How can we get an artificial hand or foot to communicate with the brain? NTNU researchers want to use the fat layer just under our skin.
Norwegian mountains are full of time capsules. Thousands of years of human and ecological history are preserved in remnant patches of ice. Now this treasure trove of information threatens to melt away, unless we take action.
A lot of young people have depressive symptoms. Ruminative thinking, and even thinking about how much you ruminate, reinforces the symptoms. But there is hope.
Light and molecules behave in very special ways in optical cavities. Don’t think this is important to you? It may be soon.
Many major sporting events experience large cost overruns and lower revenues than expected. The reasons are complex, but several misjudgements seem to recur from one event to the next. Researchers in sports economics offer a solution to avoid making the same mistakes over and over again.
More than 600 fishing vessels sail the icy waters of the Arctic. But just over two dozen big tankers are the worst offenders when it comes to air pollution in this vulnerable region.
Healthy and successful people are the least willing to contribute more to the public health care system.
Capping production of new plastics will help cut their release to the environment — and brings other benefits, from boosting the value of plastics to helping tackle climate change.
Scepticism about social welfare schemes can increase as immigration grows. But only among those who are already sceptical of immigrants.
Driving range is often a deciding factor when consumers choose an electric car. Lithium-ion batteries are reaching their ability to store energy, which has researchers exploring new alternatives — including solid-state batteries.
The war in and over Ukraine has already lasted nearly two months. There is little reason to assume that it will be over anytime soon.
Many buildings with solar cells produce more electricity than they consume themselves, but current legislation prevents surplus power from being sold to neighbouring consumers. A pilot project in Trondheim will be the first in the world to test a system that makes this possible.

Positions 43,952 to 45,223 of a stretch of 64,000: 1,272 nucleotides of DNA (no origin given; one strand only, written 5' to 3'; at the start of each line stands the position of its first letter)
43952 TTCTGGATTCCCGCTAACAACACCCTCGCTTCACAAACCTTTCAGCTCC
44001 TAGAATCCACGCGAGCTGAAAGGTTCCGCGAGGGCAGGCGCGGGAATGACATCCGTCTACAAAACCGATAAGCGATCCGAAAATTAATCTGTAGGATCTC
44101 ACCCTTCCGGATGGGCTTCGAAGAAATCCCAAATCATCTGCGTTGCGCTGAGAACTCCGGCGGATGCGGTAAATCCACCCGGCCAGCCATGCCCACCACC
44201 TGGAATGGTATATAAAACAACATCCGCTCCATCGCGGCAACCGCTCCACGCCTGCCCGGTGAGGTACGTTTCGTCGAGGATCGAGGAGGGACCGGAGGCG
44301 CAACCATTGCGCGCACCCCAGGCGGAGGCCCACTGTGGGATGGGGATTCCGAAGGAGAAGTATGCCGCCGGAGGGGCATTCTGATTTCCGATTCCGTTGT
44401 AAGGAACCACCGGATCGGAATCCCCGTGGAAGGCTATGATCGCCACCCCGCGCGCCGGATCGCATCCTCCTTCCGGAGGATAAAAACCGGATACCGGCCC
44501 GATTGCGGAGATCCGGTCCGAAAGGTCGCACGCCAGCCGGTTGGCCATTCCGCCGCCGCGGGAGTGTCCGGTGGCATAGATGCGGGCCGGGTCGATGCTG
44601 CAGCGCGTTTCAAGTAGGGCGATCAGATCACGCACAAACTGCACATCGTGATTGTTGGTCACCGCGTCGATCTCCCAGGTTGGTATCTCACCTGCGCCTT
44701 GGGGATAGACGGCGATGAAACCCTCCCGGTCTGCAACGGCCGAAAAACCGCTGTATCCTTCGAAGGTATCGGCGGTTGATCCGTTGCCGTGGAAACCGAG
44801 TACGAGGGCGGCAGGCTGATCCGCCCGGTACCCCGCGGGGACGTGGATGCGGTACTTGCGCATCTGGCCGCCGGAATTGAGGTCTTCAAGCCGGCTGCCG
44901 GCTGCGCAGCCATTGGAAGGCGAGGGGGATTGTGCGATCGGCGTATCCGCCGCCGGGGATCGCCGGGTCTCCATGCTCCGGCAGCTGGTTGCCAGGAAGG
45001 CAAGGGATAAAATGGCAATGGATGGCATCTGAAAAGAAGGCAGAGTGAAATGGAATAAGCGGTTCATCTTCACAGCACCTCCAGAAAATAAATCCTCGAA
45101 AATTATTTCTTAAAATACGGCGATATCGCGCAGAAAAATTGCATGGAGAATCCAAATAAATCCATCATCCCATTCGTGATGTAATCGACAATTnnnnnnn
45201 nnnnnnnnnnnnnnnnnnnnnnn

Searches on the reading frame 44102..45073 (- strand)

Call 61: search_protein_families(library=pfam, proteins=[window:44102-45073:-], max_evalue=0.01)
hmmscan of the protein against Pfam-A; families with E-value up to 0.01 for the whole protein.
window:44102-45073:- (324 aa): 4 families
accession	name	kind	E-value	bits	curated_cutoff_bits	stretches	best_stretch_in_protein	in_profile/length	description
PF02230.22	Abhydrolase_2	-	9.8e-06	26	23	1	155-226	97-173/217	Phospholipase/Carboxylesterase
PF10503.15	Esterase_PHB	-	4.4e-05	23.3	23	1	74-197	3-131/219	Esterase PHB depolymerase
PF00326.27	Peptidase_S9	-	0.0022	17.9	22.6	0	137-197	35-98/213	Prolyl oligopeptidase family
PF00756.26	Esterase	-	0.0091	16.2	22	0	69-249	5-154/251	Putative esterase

How Norwegian scientists and engineers harnessed the country’s wild waterfalls by developing super efficient turbines — and how advances in turbine technology being developed now may be the future in a zero-carbon world.
Minutes count when you have a heart attack. Patient involvement is a statutory right but not always possible in this situation. Elise K. Bårdsgjerde has researched participation in the different phases of the patient process from the perspective of patients, nurses and doctors.
Healthier habits and more activity reduce the risk of developing type 2 diabetes. But many people still choose not to change their habits.
The climate will benefit if we shift to using aluminium in more and more construction. Buyers need to look past the procurement costs and consider the total life cycle costs instead.
For the first time, heroin overdose nasal sprays have been tested on more than 200 real acute patients.
The Intergovernmental Panel on Climate Change (IPCC) has released its third Working Group report on how humankind can mitigate the ecosystem and societal effects of climate change. Much can be done, but the challenges remain enormous, the report confirms.
What researchers are learning about the fate of chemicals in the Arctic, and how what they’re learning is changing international law and providing life-saving advice.
Young children are not sufficiently listened to and included in their own case decisions in Child Welfare Services. A European development project has been tasked with tackling the issue.
Professor Edgar Hertwich has been named to the EU’s newly constituted European Scientific Advisory Board on Climate Change, while Professor Francesco Cherubini has been asked to serve as a Lead Author for an upcoming assessment by The Intergovernmental Science-Policy Platform on Biodiversity and Ecosystem Services (IPBES).
Baby boomers have a big climate footprint. In 2005, people over 60 accounted for 25% of greenhouse gas emissions. In 2015, that number jumped to nearly 33%.